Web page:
You have your choice of Java distributions too, it’s not just OpenJDK that has Aarch64 support. It was added to GraalVM 21, allowing you to build native Aarch64 images of your Java (or other GraalVM language) applications, including support for advanced SIMD (single instruction, multiple data) instructions to improve the performance of the resulting binary.

Amazon has released Coretto JVM with optimizations specific to their Graviton processors, and support for OpenJDK’s LTS releases. The Liberica JDK from Bellsoft (who contributed much of the Hotspot optimizations for Neon and SVE) also supports Aarch64 for those LTS releases, and is the default for Paketo’s Java Buildpacks on Arm. And both Azul and IBM have Aarch64 support in their Java Development Kits (JDKs) and out-of-process JIT servers (Falcon and JITServer).

The software and tools you need to consider

Of course, there’s more to deploying a modern Java application than just the hardware and JDK, as there are a whole host of software and tools to consider. Fortunately, the work of migrating those have largely already been done for you. Debian and Ubuntu Linux both gained full Aarch64 support all the way back in 2013 on desktops and servers.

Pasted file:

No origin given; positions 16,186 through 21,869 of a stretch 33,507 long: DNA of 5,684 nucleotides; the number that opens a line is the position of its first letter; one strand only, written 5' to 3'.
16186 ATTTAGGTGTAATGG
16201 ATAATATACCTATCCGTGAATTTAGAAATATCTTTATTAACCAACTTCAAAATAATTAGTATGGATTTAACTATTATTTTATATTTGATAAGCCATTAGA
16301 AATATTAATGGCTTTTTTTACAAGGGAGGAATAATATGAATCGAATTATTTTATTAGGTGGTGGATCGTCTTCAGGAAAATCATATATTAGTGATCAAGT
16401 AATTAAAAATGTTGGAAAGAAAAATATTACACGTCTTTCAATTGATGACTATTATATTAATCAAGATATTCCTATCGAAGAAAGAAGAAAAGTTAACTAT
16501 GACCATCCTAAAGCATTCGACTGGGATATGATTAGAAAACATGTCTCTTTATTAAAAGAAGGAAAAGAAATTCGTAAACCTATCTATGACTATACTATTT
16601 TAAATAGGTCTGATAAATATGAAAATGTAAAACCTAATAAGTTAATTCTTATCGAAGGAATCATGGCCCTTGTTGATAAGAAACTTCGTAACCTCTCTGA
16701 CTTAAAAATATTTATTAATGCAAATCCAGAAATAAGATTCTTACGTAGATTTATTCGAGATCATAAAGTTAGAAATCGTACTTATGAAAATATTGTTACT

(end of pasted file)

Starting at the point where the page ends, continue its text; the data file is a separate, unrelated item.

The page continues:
Suse/OpenSuse followed them in 2015, and then Red Hat Enterprise Linux (RHEL) in 2017. Amazon Linux gained support in 2018 with the release of their Graviton processors. And, as of 2023, Microsoft Windows (the full thing, not RT) has been fully ported to run on Arm-based hardware.

Most likely you’re not deploying on bare metal anymore though. Instead, you’re likely packaging your application in a container and deploying it to the cloud using some orchestration layer. The good news is you’re covered there too. Docker already fully supports building native or multi-arch containers and providing a runtime for Aarch64. Or you can use Buildah and Podman, which support building and running containers in the Open Containers Initiative (OCI) on Arm, as do the CRI-O and Containerd runtimes. If Linux Containers (LXC) are your preference, you’ll be happy to know that it fully supports Aarch64 as well.